South American cuisine

From Wikipedia, the free encyclopedia
Jump to: navigation, search
For other American cuisines, see North American cuisine and Cuisine of the Americas.

The Amazonia region of South America provides a plethora of fresh fish and tropical fruits.[1] In Peru the Inca Empire (Tahuantinsuyu) and Incan cuisine contribute to the nation's overall cuisine. Potatoes are common, and also plants such as quinoa. The Pacific Ocean provides a large amount of seafood. Many plains also are on this continent, which are rich for growing food in abundance. In the Patagonia region south of Chile and Argentina, many people produce lamb and venison. King crab is typically caught at the southern end of the continent. Antarctic krill has just recently been discovered and is now another food source. Tuna and tropical fish are caught all around the continent; Easter Island is a notable area where they are found in abundance. Lobster is also caught in great quantities from Juan Fernández. In Brazil the most traditional dish is the feijoada, a stew of beans with beef and pork.[citation needed]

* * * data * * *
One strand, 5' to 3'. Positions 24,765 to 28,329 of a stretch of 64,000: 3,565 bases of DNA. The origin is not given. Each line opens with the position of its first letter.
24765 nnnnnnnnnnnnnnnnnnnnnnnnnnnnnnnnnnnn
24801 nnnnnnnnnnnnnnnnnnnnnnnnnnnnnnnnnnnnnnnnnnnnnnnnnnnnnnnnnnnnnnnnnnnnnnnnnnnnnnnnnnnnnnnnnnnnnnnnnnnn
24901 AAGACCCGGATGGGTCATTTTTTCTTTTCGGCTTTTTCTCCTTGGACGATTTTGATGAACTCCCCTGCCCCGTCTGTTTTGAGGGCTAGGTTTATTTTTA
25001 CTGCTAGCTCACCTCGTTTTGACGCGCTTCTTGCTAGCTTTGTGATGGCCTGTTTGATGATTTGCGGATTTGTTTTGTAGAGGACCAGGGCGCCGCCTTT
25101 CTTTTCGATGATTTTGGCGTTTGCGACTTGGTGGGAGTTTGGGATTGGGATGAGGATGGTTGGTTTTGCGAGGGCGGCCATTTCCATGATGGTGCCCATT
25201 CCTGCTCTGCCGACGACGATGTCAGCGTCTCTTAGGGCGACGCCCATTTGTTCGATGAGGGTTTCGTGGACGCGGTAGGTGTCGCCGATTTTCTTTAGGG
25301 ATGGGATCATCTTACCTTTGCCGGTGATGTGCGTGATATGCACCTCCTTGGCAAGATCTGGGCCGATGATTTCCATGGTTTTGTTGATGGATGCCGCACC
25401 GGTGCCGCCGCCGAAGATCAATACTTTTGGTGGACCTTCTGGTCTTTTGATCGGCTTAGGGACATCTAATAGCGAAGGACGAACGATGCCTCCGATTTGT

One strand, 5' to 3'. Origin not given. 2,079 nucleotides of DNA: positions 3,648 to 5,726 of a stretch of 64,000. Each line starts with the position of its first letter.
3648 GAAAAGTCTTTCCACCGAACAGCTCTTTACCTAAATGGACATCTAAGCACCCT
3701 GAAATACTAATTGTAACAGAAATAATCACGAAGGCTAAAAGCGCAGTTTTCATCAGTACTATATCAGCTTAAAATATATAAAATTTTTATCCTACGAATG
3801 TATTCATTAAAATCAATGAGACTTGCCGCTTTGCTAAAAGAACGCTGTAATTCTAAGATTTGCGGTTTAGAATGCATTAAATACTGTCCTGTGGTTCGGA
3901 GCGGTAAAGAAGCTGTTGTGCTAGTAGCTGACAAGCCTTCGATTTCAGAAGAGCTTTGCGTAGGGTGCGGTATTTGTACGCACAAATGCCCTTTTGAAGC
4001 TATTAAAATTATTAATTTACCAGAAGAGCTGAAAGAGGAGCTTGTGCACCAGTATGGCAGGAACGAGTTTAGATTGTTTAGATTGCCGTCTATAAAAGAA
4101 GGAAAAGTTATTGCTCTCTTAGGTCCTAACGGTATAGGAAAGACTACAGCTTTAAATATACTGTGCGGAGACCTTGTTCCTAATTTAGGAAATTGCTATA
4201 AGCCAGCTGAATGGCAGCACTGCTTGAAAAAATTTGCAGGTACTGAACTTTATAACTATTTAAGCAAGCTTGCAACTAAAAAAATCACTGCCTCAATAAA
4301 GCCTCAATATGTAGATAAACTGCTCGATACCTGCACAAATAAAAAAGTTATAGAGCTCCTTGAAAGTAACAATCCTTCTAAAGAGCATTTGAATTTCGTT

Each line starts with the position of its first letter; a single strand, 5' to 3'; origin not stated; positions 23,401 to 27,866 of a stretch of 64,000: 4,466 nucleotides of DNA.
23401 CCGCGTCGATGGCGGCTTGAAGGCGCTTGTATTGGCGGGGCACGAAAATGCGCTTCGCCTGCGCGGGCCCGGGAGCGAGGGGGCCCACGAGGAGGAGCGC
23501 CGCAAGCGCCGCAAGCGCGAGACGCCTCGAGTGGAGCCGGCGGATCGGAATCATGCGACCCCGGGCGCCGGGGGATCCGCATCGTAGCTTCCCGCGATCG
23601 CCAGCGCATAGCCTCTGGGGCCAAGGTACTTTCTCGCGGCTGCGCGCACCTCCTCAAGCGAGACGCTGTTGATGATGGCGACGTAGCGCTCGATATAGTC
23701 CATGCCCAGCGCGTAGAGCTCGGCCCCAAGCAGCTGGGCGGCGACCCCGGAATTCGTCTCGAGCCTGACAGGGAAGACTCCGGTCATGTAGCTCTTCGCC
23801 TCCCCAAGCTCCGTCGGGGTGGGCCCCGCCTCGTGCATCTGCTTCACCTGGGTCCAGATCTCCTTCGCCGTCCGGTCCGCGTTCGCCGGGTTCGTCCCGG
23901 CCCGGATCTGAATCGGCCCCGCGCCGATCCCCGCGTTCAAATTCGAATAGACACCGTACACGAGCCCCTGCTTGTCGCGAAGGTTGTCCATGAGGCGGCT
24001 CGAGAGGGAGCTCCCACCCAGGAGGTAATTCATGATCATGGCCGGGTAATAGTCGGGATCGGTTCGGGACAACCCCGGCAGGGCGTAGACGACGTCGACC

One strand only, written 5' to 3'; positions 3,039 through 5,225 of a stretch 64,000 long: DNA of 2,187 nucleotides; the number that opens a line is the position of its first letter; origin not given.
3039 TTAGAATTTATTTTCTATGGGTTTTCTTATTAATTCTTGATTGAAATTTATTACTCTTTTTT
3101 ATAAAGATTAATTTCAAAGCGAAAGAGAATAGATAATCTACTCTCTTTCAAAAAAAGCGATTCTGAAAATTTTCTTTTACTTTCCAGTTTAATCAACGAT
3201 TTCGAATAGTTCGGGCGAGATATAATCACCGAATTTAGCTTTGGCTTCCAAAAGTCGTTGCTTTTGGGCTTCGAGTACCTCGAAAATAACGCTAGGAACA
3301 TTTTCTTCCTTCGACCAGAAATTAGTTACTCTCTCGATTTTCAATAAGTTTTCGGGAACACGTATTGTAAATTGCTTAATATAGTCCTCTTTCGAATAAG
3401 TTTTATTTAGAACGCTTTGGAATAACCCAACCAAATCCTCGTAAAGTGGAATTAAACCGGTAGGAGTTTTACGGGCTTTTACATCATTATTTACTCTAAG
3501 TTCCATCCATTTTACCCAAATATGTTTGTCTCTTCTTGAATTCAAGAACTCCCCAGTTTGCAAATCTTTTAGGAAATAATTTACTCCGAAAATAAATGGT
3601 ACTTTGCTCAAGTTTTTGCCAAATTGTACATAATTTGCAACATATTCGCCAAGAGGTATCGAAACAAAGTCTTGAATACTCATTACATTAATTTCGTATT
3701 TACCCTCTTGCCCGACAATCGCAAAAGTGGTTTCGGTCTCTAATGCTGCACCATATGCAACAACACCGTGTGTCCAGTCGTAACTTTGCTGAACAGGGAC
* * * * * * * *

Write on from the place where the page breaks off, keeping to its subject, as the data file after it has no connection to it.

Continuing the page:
Countries[edit]

See also[edit]


References[edit]